You’re reading Significant Digits, a daily digest of the numbers tucked inside the news.
The number of babies born in the U.S. fell to its lowest level in 32 years last year, according to the Centers for Disease Control and Prevention. The 2018 total — 3,788,235 births — was down 2 percent from the year before. There were 59.0 births per 1,000 women ages 15 to 44. This could mean that “we’re getting further away from the possibility of having enough children to replace ourselves.” [NBC News]
According to a report in The Washington Post, a consultant for the Trump Organization told a Miami-area official in 2018 that net operating income at President’s Trump’s “prized 643-room” Doral resort in Florida was down 69 percent over two years. In a statement to the Post, the company blamed hurricanes and fears of the Zika virus for dissuading tourists from visiting South Florida. [The Washington Post]
415 parts per million
At the Mauna Loa Observatory in Hawaii, carbon dioxide levels were recorded at 415 parts per million last week. That is the highest level recorded there since it began such analyses in 1958. It’s also 100 parts per million higher than any point in the roughly 800,000 years for which scientists have data on global CO2. In other words, “levels of carbon dioxide in the atmosphere are now nearly 40 percent higher than ever in human history.” [Popular Science]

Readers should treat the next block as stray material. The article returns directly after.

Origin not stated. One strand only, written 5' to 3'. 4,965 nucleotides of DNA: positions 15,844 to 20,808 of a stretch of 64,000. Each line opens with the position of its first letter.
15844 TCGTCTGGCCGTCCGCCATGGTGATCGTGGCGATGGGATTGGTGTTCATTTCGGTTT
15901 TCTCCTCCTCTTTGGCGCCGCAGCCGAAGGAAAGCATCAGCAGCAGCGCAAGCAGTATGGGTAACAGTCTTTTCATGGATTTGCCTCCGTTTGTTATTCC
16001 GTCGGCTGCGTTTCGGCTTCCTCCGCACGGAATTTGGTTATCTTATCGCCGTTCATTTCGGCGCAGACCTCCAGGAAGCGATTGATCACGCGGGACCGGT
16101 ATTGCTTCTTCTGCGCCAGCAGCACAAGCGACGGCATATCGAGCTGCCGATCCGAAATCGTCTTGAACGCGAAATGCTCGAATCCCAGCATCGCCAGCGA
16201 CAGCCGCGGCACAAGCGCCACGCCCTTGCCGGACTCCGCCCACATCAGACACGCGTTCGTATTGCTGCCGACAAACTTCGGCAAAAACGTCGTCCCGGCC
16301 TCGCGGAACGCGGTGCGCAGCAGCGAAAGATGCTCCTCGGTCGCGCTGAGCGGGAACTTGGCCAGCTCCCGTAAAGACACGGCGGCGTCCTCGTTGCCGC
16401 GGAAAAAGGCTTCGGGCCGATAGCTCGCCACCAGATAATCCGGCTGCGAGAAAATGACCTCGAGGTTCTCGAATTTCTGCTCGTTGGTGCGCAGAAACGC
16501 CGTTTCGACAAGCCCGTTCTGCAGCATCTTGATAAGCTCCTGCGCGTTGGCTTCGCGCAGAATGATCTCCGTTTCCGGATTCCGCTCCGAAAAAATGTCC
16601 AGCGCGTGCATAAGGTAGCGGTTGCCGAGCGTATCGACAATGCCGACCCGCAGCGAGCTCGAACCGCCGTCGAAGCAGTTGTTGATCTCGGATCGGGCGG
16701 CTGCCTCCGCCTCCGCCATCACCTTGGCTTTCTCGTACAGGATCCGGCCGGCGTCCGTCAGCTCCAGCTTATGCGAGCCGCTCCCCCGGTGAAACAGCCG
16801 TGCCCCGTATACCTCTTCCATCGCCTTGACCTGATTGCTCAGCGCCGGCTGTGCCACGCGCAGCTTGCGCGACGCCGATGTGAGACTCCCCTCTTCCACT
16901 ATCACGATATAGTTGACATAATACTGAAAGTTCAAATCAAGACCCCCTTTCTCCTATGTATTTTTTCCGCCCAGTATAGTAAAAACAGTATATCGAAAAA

A retired naval officer named Victor Vescovo descended nearly 35,853 feet in a submarine in the Mariana Trench in the Pacific Ocean, the lowest such dive ever. What did he find down there, far deeper than Mount Everest is tall? Garbage, which appeared to be plastic. [The Guardian]
$4.3 million in fines
Google’s large New York City office building is the third-largest emitter of greenhouse gases among buildings in the city. The company could face a $4.3 million fine, the mayor’s office said, if it does not make appropriate updates … by 2030. The worst two greenhouse gas offender buildings are the Time Warner Center and Mount Sinai medical center. [Business Insider]
$200,000 in gifts
Elsewhere in New York City, the Metropolitan Museum of Art became the latest museum to disavow money from some members of the Sackler family because of their connections to the opioid crisis. Gifts to the museum from Sacklers with close ties to Purdue Pharma, which makes OxyContin, will be refused in the future. In recent years, donations from the family have exceeded $200,000. However, the decision is largely symbolic as the museum operates with a $320 million annual budget. [The New York Times]
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